I find myself apologizing and bending the truth. Did I really add three tablespoons? I am sure I could safely say it was only two. I am sorry I used it, but the rest of the ingredients were healthy and nutritious. Or, maybe I could omit it altogether? I know the flavour would be different, but it would surely still taste good, right?
I always feel guilty using mayonnaise when cooking. And I know exactly why.
Mayo dominated Soviet cuisine for the past hundred years. With no variety and no access to sauces, and condiments, mayo, mustard and ketchup (less common) were the only available options. Even in the 20th century, dressing salad in mustard did not seem like a good idea. And so people experimented and Soviet food was born – smothered in mayo, with piped mayo rosettes on the side.
In the late 90s, at the dawn of culinary Internet, just as I started becoming interested in cooking, there was a mayo backlash all over Russian websites. Breaking out of their Soviet shell, Russians finally had access to ingredients and techniques that were only glimpsed in foreign films before. Mayo was out; yogurt was in.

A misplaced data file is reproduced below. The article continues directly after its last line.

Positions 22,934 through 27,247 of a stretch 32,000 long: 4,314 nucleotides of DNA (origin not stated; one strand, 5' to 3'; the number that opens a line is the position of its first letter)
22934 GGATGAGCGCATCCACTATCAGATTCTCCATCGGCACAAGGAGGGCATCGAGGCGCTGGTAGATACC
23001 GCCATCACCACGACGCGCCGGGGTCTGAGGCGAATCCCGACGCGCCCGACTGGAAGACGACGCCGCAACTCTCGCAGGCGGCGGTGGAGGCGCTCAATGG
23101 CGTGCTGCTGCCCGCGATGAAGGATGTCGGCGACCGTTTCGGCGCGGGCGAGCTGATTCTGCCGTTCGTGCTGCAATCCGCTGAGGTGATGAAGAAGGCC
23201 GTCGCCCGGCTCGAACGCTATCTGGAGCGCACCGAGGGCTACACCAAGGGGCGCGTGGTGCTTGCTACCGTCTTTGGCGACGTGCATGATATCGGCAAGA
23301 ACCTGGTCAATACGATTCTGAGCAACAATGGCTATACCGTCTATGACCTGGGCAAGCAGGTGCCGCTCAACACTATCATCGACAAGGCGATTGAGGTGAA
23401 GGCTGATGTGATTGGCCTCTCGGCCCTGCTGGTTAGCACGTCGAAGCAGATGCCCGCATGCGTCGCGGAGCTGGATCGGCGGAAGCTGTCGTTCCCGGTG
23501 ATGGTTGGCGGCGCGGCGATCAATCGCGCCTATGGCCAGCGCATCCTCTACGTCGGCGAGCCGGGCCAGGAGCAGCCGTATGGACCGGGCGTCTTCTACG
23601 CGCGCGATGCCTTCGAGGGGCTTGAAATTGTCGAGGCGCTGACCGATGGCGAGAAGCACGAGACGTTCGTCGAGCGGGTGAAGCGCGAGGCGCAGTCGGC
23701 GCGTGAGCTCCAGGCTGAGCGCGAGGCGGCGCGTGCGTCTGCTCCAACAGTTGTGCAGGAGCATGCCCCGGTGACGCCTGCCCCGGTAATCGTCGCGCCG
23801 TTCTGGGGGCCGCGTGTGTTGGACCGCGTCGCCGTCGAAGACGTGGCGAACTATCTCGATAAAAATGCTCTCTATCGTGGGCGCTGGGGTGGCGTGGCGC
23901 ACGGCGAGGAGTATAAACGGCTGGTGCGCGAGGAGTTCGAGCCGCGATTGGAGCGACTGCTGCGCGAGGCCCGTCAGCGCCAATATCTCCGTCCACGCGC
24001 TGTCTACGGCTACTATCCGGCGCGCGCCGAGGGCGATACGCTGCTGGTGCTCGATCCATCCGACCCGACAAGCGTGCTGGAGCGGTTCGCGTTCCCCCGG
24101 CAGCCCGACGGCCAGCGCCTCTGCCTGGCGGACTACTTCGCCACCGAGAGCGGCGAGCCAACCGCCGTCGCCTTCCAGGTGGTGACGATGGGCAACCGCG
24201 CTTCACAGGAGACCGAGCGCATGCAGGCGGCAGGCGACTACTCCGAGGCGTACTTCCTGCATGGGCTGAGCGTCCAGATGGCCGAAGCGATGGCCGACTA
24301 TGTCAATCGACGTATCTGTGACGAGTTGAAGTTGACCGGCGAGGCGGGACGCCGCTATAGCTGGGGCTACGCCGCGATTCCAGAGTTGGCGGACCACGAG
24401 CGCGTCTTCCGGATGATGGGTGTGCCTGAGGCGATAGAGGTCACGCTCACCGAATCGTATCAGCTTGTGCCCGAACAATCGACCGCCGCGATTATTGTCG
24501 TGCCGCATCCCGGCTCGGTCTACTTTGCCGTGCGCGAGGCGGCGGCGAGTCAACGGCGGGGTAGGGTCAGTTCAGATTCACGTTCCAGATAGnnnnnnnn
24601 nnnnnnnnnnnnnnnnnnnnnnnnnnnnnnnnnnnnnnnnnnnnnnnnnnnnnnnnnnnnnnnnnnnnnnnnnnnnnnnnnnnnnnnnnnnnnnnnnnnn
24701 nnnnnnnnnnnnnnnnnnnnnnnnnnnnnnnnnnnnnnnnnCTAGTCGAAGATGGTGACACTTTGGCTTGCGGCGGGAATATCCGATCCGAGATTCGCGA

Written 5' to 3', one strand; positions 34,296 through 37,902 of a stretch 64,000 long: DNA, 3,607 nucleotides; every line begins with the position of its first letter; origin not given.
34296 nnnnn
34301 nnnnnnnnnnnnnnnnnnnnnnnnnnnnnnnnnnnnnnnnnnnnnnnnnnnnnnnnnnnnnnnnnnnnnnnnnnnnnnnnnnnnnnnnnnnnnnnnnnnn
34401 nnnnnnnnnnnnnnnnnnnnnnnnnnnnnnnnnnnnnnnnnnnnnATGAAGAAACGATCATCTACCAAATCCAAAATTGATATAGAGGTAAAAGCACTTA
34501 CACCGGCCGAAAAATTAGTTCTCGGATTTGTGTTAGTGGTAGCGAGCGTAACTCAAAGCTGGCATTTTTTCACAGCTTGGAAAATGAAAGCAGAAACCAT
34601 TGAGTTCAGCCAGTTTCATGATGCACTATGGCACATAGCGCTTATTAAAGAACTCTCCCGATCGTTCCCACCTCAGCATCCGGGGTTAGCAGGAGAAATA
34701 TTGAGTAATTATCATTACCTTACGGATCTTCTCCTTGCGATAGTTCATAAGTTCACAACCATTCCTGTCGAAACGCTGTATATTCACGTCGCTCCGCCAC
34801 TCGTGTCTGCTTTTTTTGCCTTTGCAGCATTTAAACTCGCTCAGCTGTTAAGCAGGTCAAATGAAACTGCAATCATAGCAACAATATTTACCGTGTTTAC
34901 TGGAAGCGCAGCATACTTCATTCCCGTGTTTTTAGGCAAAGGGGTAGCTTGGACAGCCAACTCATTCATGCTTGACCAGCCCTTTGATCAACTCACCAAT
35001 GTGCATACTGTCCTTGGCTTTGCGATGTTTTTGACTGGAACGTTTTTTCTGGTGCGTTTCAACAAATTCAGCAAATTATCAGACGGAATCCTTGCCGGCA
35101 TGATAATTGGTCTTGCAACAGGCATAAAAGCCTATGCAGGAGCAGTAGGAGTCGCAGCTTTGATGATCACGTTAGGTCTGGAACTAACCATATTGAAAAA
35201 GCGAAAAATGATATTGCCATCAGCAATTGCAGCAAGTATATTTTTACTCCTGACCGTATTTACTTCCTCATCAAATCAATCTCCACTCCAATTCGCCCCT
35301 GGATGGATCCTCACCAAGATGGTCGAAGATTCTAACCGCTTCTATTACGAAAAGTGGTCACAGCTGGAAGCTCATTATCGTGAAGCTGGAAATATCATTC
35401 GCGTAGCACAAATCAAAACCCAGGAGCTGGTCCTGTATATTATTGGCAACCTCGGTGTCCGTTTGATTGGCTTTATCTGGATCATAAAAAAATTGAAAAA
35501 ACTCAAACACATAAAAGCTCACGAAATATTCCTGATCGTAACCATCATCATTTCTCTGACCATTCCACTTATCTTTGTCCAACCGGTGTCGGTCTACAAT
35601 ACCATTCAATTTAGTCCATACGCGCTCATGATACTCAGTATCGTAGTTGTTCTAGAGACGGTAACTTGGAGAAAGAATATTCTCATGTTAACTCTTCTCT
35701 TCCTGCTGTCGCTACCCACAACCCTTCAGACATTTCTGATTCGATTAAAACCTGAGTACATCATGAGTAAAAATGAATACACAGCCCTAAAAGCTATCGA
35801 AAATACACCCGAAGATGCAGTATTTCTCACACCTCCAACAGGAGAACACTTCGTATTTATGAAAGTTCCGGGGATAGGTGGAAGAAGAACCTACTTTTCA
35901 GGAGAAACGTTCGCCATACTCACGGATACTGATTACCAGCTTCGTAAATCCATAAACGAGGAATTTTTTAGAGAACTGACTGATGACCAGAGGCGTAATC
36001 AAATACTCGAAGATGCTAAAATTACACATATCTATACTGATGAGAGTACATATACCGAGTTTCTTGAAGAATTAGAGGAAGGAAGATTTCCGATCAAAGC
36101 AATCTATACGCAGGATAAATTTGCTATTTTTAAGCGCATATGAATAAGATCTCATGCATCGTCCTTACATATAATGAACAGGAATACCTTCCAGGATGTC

Countless cooking forums condemned the use of mayo and I, regrettably, got caught in the anti-mayo frenzy. I denounced my childhood favourites: French meat (one-inch thick beef slices, sprinkled with onion, drowned in mayo, covered in cheese, and baked to a slow and leathery death for three hours); herring under fur coat (herring, onion, boiled potatoes, eggs, beets all layered onto a platter with a thick coating of mayo between each ingredient); and cheese salad (grated Havarti-like cheese, garlic, mayo – simplicity at its best). I avoided any recipes where mayo played a major role. I used sour cream instead, and later Greek yogurt. I turned away from my background, my memories, my grandmother’s food.